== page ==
We allowed each of the coats of paint/primer to dry overnight. Before painting the next coat we sanded the panel with 120 grit paper. It took a total of 3 coats.

After we allowed the panels to dry another 24 hours we added back the hardware.

Now it was time to hang them back up!

Here is a before and after side by side view. 

We did four drawer fronts as well and  I  couldn’t be happier with the way they all turned out!!!  I just love the classic, simple look of shaker cabinets!! But the best part is we were able to do this project for under $50! We had all of the material and tools except for the plywood and paint!

We also decided to change out the dated range hood (see before pic) for a new microwave. Our old microwave died two days into the project!) To do this we did have to remove two of the small upper cabinets. I was okay with that because I couldn’t use them anyway. The wiring and vent for the old range hood took up most of the space.

Michael took care of that problem after installing the new microwave. He not only covered up the wiring but installed a panel that can be removed for access.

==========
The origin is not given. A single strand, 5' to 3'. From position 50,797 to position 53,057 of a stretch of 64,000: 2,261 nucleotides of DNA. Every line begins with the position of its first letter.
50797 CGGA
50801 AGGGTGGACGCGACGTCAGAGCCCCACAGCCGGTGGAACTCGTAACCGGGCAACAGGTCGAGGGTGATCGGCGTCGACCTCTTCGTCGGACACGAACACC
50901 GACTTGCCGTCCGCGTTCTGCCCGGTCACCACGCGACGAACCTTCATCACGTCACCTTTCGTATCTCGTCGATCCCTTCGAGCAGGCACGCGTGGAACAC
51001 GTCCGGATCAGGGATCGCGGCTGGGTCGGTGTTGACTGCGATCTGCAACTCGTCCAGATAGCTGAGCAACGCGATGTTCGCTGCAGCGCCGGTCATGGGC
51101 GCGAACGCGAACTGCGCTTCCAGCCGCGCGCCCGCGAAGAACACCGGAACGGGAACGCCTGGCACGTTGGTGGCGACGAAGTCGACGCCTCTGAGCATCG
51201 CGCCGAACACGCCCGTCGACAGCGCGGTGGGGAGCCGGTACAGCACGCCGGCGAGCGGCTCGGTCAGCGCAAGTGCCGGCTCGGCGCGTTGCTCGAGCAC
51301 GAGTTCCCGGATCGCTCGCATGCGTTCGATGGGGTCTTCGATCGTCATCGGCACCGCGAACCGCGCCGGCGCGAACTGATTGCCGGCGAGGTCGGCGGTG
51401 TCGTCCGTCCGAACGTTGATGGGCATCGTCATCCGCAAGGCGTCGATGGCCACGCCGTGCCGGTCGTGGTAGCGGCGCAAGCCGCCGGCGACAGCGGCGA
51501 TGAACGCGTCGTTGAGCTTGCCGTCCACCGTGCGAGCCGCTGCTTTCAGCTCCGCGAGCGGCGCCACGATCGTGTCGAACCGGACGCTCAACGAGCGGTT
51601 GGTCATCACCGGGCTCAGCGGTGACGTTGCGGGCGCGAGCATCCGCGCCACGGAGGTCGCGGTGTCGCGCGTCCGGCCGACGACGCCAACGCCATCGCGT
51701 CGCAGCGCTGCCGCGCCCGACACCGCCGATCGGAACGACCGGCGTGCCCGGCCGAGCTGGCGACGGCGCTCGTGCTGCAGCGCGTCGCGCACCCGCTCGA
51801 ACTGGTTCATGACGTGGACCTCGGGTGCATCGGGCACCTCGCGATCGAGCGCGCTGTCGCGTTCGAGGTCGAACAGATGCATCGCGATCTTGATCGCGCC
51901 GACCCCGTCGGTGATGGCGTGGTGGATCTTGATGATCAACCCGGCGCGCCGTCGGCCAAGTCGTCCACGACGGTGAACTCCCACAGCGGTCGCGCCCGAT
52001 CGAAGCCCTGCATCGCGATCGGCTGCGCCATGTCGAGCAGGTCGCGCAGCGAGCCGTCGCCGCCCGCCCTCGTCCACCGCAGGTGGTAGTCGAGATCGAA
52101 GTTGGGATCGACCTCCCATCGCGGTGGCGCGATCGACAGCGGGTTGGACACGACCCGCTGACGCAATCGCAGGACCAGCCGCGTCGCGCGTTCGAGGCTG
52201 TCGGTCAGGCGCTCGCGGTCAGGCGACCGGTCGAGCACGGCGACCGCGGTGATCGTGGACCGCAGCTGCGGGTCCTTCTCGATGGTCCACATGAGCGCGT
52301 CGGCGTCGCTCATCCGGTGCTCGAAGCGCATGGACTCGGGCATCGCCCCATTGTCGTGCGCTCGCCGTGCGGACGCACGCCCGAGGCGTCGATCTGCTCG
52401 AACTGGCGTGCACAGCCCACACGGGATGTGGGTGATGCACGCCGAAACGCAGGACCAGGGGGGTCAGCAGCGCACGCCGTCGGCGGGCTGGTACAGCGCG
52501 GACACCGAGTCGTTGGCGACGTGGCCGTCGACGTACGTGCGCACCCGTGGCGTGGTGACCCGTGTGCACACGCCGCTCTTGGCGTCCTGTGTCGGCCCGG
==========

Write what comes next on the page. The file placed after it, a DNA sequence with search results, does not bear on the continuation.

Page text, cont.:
The next must-do projects in this kitchen will be to replace the countertops, add a backsplash, remove the cabinets below the range and add a new range/ oven, and finally,  remove the old and outdated wall oven and replace with open shelving.

Whew! That’s a lot! But I can’t wait because then the kitchen will FINALLY be done!

I hope this quick tutorial helps any of you folks who have outdated cabinets to make that HUGE change to your kitchen for not a lot of $$!

Blessings and hugs,

 

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6 thoughts on “DIY Guide to Refacing Kitchen Cabinets”

  1. I love this and what a great solution to updating older cabinets. Simply brilliant. I remember fixing up our house and it seemed like the projects would never end. Fast forward now we’re turning a shed into a Tiny House while using it as a work space in the mean time. I starting to think it would just be less of a headache to just keep living in the RV. Great tutorial and I really like your kitchen, it’s bright and welcoming.